This study examined how goal conflict influences the pattern of the moderating effects of intention stability on the intention-behavior relations in the context of physical activity participation. A longitudinal study of 136 young adult students with three waves of data collection (a 2-week interval between waves) was conducted. Results showed a significant three-way interaction among intention, goal conflict, and intention stability in explaining vigorous-intensity physical activity (ß = -.25, p < .05). Consistent with our expectation, the pattern of the three-way interaction revealed that when the level of goal conflict was low, the intention-behavior relations were stronger with stable intentions and weaker with unstable intentions. However, when the level of goal conflict was high, the intention-behavior relations were weaker with stable intentions and stronger with unstable intentions. Possible underlying processes of goal conflict and intention stability on the intention-behavior relations are discussed.
Kin-Kit Li, Sheung-Tak Cheng and Helene H. Fung
This study compared message-framing effects on physical activity (PA) across age and gender groups. Participants included 111 younger and 100 older adults (68% were women), randomly assigned to read gain-framed or loss-framed PA messages in promotion pamphlets, and who wore accelerometers for the following 14 days. Using regression analyses controlling for demographic and health factors, we found significant age-by-gender-by-framing interactions predicting self-report (B = −4.39, p = .01) and accelerometer-assessed PA (B = −2.44, p = .02) during the follow-up period. Gain-framed messages were more effective than loss-framed messages in promoting PA behaviors only among older men. We speculated that the age-related positivity effect, as well as the age and gender differences in issue involvement, explained the group differences in framing. In addition, more time availability and higher self-efficacy among older men might have contributed to the results.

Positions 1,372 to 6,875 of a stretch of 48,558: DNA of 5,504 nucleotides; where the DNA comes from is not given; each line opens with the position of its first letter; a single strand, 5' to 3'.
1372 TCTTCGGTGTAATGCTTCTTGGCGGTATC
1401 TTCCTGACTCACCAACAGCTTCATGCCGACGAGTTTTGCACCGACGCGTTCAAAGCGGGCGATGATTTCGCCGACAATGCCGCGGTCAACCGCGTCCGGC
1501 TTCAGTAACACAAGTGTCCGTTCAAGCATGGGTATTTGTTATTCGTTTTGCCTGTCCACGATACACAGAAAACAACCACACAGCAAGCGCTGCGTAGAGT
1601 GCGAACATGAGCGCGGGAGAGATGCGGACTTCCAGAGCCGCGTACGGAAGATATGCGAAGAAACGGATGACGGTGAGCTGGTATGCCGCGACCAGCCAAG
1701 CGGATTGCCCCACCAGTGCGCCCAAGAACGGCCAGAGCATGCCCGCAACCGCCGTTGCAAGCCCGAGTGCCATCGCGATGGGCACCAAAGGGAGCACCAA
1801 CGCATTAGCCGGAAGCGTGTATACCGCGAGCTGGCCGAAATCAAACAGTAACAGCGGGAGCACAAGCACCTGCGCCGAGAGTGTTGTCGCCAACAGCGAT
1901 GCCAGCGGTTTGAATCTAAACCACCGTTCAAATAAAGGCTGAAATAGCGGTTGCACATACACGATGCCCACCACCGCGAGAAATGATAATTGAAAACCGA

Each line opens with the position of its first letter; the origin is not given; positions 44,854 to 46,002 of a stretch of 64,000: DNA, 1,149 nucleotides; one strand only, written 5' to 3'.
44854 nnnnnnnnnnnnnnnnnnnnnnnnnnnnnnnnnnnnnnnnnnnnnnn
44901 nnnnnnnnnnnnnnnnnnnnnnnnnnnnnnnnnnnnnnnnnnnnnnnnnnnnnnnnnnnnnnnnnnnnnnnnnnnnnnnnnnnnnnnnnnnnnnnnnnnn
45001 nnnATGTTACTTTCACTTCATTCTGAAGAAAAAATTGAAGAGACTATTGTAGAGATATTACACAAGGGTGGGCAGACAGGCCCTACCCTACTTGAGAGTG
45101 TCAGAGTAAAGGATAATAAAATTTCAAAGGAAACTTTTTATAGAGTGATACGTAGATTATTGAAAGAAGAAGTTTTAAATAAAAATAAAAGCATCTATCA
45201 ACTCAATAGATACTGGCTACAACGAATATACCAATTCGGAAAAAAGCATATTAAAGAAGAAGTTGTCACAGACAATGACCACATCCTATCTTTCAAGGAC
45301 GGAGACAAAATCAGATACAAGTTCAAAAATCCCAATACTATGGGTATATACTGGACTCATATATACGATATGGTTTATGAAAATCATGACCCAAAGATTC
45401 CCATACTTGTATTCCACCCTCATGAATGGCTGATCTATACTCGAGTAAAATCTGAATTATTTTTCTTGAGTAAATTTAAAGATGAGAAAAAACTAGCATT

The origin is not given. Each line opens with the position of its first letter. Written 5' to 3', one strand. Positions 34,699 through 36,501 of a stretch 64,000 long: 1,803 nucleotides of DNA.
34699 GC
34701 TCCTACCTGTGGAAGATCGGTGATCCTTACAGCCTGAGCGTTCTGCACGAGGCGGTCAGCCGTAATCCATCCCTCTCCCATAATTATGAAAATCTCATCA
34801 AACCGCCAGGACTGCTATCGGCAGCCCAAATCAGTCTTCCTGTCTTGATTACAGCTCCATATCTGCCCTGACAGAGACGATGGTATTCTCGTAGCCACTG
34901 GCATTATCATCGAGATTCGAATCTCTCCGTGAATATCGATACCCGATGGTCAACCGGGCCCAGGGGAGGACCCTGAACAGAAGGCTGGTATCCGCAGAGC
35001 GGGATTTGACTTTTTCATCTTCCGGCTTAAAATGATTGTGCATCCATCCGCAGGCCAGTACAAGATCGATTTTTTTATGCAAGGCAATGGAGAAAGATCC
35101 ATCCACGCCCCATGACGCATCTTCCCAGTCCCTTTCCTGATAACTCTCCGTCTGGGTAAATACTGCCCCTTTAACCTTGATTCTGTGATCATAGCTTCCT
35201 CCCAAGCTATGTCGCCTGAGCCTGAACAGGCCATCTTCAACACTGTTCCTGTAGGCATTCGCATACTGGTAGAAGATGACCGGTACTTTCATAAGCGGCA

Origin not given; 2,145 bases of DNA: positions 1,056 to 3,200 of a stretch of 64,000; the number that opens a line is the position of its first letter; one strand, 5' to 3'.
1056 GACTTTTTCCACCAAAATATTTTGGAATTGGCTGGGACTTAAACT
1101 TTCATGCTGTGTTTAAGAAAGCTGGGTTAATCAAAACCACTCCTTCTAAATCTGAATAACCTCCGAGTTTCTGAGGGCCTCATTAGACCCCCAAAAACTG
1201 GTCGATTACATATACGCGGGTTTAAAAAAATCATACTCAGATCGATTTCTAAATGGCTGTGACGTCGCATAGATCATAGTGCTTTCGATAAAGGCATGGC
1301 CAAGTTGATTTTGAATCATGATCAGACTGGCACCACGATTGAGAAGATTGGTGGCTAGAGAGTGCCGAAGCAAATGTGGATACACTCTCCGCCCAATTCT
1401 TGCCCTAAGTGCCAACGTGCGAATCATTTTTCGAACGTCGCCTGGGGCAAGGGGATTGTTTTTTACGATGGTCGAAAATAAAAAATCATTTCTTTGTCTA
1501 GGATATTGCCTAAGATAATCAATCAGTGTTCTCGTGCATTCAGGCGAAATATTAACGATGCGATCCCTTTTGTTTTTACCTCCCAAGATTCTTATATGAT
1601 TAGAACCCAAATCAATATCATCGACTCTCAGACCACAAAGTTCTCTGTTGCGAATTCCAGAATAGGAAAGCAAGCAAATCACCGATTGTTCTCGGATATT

Kin-Kit Li, Lorna Ng, Sheung-Tak Cheng and Helene H. Fung
It has been suggested that gain-framed messages are more effective than loss-framed messages in promoting low-risk health behaviors such as physical activity. Because of a heightened health concern and possible medical complications, older adults with type 2 diabetes (T2D) may consider physical activity to be risky. This study examined whether a reverse message-framing effect would be found among older adults with T2D. The participants included 211 sedentary and older adults with T2D recruited from an outpatient clinic. The participants were randomly assigned to receive either gain-framed or loss-framed messages and wore an accelerometer to monitor their physical activity for 2 weeks. The participants who received loss-framed messages were more physically active than those who received gain-framed messages (β = 0.13, p = .033). This loss-frame advantage might be attributable to the heightened perceived risks among older outpatients with T2D and the temporarily activated prevention-focused orientation in a clinical setting.
Sandra L. Gibbons, Vicki Ebbeck, Rebecca Y. Concepcion and Kin-Kit Li
This study investigated the effectiveness of an 8-month Team Building through Physical Challenges (TBPC; Glover & Midura, 1992) program on the self-perceptions and perceived social regard of middle school physical education students (N = 1802). Data were analyzed using multilevel analyses where midpoint and final evaluations were conducted separately. Results revealed that at the midpoint evaluation, students in the experimental and control conditions were not different on any of the subscales assessed. At the end of the program, students in the experimental condition, compared with those in the control condition, showed significantly higher scores on 6 of the 10 subscales assessed and the effect sizes were medium to very large. The findings support the effectiveness of the TBPC program in creating positive psychological outcomes for students in a field-based setting.